The themes of the miniature are generally inspired
by paintings commissioned centuries ago by Indian Emperors. Initially,
the sketch is prepared by the artist on a smooth surface of a
paper in light blue or reddish-brown ink. This primary sketch
is drawn in soft lines suggesting only the outlines of the figures.
These are later corrected and bold, accurate, hard lines are drawn.
A thin coat of white pigment is applied to obliterate the incorrect lines.
Once the master sketch is drawn, it is copied
or pounced (traced). Traditionally tracing was done with a piece
of transparent deer skin which was placed on top of the drawing,
the outlines of which were then pierced. The deer skin has since
been replaced by tracing paper. The stencil thus prepared, it
is then placed over a fresh paper and black pigment is passed
through the pinholes leaving soft outlines which are later reinforced
The pigment are first blended and laid flat on
the paper. No consideration is made of tonality, instead contrasting
colors are used. Tendency to represent the minutest details, principles
of maximum visibility and love for ornamentation were possible
only when the colors are laid flat. The floors, carpets, arms
and armour, utensils etc., are depicted with profuse embellishment.
The draperies however are left comparatively plain. The three
dimensional effect is achieved by two methods of shading : the
original color is spread on the surface, then darker colors are
applied ; or the shading pigment is gradually mixed with the original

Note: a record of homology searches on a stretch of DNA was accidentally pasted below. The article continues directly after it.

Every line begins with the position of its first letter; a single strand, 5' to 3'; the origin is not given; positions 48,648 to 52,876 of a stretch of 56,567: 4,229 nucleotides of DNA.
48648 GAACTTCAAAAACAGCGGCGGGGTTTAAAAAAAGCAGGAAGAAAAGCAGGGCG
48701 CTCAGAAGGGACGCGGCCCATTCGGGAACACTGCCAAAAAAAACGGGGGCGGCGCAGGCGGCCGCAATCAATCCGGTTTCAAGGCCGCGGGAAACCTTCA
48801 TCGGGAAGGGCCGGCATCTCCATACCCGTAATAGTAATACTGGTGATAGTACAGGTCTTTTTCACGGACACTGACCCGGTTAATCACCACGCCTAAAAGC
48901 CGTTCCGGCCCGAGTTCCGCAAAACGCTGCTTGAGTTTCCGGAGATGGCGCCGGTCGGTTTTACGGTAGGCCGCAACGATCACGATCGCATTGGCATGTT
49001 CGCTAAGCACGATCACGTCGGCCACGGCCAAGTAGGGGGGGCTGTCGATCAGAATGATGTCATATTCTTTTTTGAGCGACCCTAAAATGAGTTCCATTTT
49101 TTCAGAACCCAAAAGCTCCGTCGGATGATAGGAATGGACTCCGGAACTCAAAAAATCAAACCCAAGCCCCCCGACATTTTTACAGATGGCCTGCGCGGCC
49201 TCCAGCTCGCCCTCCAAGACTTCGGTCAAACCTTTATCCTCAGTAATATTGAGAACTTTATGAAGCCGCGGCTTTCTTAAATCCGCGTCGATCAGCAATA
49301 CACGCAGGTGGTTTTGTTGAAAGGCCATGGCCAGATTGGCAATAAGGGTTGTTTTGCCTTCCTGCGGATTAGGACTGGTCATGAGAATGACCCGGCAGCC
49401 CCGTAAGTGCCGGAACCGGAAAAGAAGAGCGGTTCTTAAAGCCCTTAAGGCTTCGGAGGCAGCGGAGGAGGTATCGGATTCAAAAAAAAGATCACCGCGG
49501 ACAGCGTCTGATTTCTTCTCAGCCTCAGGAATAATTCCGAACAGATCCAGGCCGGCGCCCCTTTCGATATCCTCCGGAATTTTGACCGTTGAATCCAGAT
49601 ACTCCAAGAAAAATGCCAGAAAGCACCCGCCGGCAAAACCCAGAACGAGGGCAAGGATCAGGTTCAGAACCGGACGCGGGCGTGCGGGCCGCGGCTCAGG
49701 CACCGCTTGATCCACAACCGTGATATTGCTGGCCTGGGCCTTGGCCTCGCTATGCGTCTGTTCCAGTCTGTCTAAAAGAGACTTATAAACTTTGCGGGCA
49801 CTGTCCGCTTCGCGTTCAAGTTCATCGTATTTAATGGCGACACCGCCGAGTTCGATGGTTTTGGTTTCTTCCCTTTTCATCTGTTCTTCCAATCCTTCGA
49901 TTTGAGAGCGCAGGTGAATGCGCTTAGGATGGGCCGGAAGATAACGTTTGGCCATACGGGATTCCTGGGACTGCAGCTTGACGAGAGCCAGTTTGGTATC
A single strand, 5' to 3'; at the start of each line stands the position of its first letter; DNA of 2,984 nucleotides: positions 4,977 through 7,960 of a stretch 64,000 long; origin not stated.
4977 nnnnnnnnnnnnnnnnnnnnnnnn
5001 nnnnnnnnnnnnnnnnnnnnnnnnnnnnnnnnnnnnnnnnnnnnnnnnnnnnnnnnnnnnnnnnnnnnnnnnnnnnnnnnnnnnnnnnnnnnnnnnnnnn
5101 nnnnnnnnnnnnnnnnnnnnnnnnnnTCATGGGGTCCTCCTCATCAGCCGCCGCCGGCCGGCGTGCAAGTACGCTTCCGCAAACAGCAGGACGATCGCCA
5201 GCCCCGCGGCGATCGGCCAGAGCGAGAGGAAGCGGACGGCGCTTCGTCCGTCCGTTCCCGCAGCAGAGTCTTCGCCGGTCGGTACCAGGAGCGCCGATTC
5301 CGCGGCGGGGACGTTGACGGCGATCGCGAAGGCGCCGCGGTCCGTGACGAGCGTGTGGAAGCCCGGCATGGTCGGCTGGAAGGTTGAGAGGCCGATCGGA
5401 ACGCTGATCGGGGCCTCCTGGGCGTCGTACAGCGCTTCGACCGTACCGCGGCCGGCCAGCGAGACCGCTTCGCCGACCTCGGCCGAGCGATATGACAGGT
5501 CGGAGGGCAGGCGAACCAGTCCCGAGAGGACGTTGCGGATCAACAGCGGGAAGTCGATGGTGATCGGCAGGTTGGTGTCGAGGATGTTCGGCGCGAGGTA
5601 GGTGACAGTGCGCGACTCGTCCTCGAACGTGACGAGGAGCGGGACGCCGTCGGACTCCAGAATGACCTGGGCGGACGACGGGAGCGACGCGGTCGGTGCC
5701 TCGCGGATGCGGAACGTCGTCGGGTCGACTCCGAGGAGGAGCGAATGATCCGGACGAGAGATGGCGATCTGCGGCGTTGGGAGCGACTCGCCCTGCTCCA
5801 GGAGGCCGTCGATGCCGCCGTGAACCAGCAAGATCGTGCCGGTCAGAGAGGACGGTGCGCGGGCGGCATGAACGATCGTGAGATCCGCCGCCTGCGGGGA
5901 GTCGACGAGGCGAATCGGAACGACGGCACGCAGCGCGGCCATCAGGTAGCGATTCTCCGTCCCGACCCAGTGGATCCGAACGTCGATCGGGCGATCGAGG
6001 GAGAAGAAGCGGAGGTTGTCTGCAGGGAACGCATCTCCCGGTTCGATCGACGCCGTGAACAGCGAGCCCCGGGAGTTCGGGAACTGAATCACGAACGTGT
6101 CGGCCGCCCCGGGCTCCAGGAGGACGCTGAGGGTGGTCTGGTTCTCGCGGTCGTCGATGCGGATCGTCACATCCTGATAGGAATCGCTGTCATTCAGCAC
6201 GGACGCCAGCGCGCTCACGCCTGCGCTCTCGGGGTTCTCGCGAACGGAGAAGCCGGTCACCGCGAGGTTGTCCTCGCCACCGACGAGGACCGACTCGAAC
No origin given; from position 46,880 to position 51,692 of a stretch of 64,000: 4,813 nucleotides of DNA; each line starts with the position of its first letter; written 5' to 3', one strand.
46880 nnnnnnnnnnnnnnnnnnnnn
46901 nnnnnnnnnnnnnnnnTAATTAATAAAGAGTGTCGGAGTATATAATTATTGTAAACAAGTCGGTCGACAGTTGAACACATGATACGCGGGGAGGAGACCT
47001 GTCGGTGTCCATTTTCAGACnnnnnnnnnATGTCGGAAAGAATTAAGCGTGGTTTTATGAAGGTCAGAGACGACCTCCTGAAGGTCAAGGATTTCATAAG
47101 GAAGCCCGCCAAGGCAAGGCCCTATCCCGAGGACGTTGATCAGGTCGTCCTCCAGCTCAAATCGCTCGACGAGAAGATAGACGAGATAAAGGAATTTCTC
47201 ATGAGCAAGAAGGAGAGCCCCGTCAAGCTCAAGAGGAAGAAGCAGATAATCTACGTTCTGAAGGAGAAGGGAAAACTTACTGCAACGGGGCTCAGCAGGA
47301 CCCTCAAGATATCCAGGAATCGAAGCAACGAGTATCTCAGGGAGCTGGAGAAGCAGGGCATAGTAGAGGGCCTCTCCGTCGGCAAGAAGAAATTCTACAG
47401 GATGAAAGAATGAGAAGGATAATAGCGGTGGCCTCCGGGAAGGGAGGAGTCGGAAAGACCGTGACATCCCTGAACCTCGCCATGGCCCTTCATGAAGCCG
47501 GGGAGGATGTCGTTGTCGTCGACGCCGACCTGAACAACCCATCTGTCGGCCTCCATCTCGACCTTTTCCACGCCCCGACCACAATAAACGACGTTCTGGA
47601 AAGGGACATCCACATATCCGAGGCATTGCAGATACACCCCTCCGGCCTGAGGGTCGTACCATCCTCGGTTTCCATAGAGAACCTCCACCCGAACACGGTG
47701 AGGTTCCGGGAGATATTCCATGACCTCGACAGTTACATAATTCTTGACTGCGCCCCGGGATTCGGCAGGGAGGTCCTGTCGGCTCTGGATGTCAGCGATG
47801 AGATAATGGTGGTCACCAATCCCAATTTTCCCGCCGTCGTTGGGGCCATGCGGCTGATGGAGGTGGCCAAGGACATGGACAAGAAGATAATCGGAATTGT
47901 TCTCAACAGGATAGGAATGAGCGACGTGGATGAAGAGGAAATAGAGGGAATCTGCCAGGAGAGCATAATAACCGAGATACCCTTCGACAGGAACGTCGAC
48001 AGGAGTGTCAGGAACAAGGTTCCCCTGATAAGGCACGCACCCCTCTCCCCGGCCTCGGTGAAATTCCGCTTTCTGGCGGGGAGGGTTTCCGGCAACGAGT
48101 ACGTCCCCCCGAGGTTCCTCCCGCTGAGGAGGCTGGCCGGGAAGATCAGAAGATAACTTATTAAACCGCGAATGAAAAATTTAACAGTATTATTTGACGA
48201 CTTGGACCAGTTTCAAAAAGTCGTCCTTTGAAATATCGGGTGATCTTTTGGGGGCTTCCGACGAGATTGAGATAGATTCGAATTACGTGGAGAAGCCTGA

pigment while still wet. The ground colors are not necessarily
light but are lighter than those to be applied in subsequent fillings.
Human figures are painted first, animal figures next, and the
background is colored last of all. After coloring and shading,
the outlines of the object, as delineated in the primary sketch,
are reconfirmed by a darker tone and the figures given a well
Gold highlights are the last step before burnishing.
The burnishing process involves laying the miniature face down
on a hard, smooth surface and gently and firmly stroking it with
a polished piece of agate stone. Burnishing provides protective
hardening and gives an overall unity of texture to the paintings.
After the painter has finished, the picture is
passed on to other artists for trimming or to the 'wasligar' for
mounting. Then beautiful hashiyas (borders) are mad and the calligrapher
or 'naqshanavis' is asked to write part of the text or inscribe
the name of the artist at the lower part.
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